Charles Bradley, late-blooming US soul great, dead at 68 Charles Bradley, late-blooming US soul great, dead at 68

Charles Bradley — the soul singer whose robust, brassy voice won him stardom in his final years after decades of scraping along — died Saturday from cancer. He was 68.

Bradley — who earlier this year had triumphantly returned to the stage where he thanked his fans and God — died surrounded by family, friends, and bandmates at his home in Brooklyn, his publicist said.

“Mr. Bradley was truly grateful for all the love he’s received from his fans and we hope his message of love is remembered and carried on,” a statement said.

Born in Florida, Bradley as a teenager in New York discovered soul legend James Brown at the Apollo Theater. He eventually found a career as a Brown impersonator, emulating the late singer’s glittery outfits and forceful stage persona.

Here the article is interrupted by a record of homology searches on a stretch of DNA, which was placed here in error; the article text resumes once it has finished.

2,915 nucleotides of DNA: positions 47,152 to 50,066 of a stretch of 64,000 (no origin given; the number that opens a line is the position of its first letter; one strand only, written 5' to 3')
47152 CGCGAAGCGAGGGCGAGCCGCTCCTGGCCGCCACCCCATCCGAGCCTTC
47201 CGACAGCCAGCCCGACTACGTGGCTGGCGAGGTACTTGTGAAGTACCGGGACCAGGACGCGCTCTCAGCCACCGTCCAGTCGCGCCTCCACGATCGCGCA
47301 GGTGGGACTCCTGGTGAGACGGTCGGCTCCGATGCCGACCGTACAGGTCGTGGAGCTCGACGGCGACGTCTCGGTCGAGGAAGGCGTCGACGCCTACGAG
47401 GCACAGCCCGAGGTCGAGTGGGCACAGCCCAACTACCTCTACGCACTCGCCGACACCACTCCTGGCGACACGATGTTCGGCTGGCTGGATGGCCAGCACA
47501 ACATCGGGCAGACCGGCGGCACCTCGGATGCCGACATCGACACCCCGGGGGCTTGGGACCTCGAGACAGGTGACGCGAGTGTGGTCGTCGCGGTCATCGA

But even with a rich voice that evokes soul greats such as Otis Redding, Bradley enjoyed little mainstream success on his own until the New York soul label Daptones signed him in the 2000s.

He released his debut solo album in 2011 and soon became a critical sensation. Changes — his latest album — figured on several music magazines’ lists of 2016’s top albums.

Bradley drew an enthusiastic younger crowd as he was booked for leading festivals including Coachella and Glastonbury. (AFP)

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